Puma obviously is not the biggest spender in the athletic footwear category. But the company’s global brand chief Adam Petrick isn’t complaining. At least with TV, he believes less can be more.
When he spoke at an industry event this week, he seemed to say that taking time off may be a smart move because when Puma does launch a TV ad, it gets attention. There can be an “I’ve missed you” effect
Obviously, the approach wouldn’t work with less-iconic and well-known brands, where the challenge is to introduce themselves. And Puma’s brand would tend to generate more welcome advertising than, say, paper towels.
It has built-in advantages other brands can only dream of. Plus, it’s overall marketing budget can’t be that skimpy considering it has one of the world’s most popular athletes, sprinter Usain Bolt, as an endorser.
But maybe a better way to cut through the clutter in today’s environment is not to try and overpower it with so many ads, but pick spots. Take vacations, come back with top-notch creative and then go away again.
Google is one advertiser now at the point where it can take that tack. How about something like Mello Yellow or Pringles?
Looks like even Procter & Gamble, which has taken the opposite approach for years, may be considering it. Sure, Tide ads keep the brand top of mind, but when was the last time a message really cut through?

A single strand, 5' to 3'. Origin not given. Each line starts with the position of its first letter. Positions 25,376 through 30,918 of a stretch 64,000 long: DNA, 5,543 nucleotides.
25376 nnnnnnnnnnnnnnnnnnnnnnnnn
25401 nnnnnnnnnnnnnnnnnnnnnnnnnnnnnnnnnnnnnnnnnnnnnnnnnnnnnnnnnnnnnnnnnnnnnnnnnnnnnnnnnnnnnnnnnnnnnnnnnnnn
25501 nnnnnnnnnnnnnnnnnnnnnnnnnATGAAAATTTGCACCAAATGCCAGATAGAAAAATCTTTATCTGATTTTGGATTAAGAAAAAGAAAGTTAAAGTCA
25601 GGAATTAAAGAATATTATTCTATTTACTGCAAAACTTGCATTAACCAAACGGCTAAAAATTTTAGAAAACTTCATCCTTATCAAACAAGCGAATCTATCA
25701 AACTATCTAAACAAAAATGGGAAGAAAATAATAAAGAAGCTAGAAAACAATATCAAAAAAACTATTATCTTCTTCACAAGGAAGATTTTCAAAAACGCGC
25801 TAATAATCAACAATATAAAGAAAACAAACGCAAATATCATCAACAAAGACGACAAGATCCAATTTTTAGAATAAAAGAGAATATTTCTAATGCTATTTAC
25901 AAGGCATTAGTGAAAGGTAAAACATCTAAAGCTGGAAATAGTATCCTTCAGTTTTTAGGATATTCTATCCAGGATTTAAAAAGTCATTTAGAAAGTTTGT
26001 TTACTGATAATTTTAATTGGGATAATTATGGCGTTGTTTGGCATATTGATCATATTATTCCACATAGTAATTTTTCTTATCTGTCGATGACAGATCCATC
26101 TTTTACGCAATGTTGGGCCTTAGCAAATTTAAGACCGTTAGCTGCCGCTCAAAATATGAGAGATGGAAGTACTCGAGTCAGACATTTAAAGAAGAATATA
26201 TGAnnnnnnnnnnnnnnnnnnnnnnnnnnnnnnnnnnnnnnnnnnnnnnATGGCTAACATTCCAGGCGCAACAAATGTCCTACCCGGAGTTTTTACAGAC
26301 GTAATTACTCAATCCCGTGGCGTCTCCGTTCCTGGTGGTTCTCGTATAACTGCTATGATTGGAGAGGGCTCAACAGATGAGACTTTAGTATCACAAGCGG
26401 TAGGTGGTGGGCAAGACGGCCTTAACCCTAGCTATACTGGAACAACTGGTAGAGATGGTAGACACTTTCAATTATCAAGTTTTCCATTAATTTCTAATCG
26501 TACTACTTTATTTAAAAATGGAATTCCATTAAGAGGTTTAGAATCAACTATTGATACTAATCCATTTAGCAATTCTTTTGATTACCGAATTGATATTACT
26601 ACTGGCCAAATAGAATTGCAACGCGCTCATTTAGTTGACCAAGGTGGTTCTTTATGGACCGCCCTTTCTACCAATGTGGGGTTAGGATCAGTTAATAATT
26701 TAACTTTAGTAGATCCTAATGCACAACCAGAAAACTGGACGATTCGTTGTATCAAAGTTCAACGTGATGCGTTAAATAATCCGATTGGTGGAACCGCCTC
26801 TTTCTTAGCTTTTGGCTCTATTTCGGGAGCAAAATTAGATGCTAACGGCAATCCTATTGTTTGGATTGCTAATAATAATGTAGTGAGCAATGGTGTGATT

Ad Age reported that P&G Global Brand-Building Officer Marc Pritchard said the company has had periods with “too many ads on air” and that has “diluted the core-benefit communication of the brand." He may have been referring to too many different creative messages versus sheer weight, but he might consider going on a diet, as it were.
Puma competitor Nike actually does a good job with spacing. Its ads are appealing, yes, but it seems to have found a nice balance. It seems to come out strong at the beginning of a season and then return during the playoffs.
While the debate will continue whether it makes sense for a brand with a limited budget to spend so much on a single Super Bowl spot instead of spreading the money out, Puma is the type of advertiser that might do well with a spot in the big game, say, every third year. If it takes advantage of Usain Bolt’s endearing personality, that might benefit it for a good long run.